Nothing more to lose
Harrison Hill kicked through the smoke of uncertainty, the soot of fear, finding the back of the net with a solid right foot on a spotless white ball.
He kicked the first goal, the only goal his Westmont College team would need, then he turned and ran.
He ran past the teammate who, at this moment, owned only the uniform on his back.
He ran past a teammate who had prepared for the game by searching Craigslist for a place to sleep.
He ran off the field, under the covered bench area, and into the arms of one who lost more than any of them.
In last week’s Montecito fire, the home of Westmont Coach Dave Wolf burned to the ground.
Hill hugged his teary-eyed teacher and lifted him to the sky.
“This is the first brick in your new house,” he whispered.
This is how the healing always begins, doesn’t it? A community torn by tragedy searches for a reason to find each other. A group of athletes reaches beyond itself to become that reason.
The healing, it seems, always starts with a game.
On Monday afternoon, on a pristine field abutted again against clear and majestic hills, there was a game like few others. Westmont College played Azusa Pacific University for the Golden State Athletic Conference championship and a spot in the NAIA national tournament.
They played even though Westmont, a private Montecito college with an enrollment of 1,347, had been shut down since last week because of the wildfire.
They played even though 15% of the campus had been destroyed, including faculty housing for about two dozen teachers and a handful of dorms for 50 students.
They played even though they were supposed to play on Saturday, with no rest and no preparation, but the game was delayed by request of Azusa Pacific.
That’s right. Imagine that. Azusa Pacific could have won by forfeit, yet the defending national champions insisted on postponing the game until they could bring the bedraggled Westmont soccer players to their campus, house them, feed them, and get them ready to play.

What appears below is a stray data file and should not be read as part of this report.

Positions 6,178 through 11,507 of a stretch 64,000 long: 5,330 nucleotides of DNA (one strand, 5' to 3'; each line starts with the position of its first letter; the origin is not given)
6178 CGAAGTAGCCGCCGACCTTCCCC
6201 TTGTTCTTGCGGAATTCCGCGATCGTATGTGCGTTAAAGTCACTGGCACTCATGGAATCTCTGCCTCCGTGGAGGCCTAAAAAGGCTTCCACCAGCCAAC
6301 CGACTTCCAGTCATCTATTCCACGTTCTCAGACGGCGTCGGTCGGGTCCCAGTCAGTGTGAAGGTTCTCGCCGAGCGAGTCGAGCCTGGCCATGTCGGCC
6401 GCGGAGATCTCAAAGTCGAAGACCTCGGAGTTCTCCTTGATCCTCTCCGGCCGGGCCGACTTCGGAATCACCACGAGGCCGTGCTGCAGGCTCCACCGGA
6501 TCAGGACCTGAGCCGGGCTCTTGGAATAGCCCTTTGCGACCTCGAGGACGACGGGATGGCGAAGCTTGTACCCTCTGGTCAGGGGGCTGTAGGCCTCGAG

“At the end of the day, that title can burn up and those rings can melt away,” said Phil Wolf, Azusa Pacific’s coach and brother of the Westmont coach. “Sports are about relationships, family, brotherhood.”
So, heavy underdogs with heavy minds, the Westmont players showed up on the Azusa campus last weekend with little chance of even paying attention until the game.
“I couldn’t even believe we were here,” said Zach George, a freshman whose dorm room burned down, leaving him with nothing, not even his wallet or keys. “We had lost so much.”
But by the time they stepped on the Azusa Pacific field Monday, they had found something.
It was on the other sideline. It was standing five deep, the length of the field, stretching beyond the fences behind the goals, shrieking and cheering and chanting.
It was their people. It was their school. Westmont was officially closed, but its heart had opened to pour out several hundred students and faculty who had driven two hours -- some even on a chartered bus -- to cheer for the first sign of post-fire life.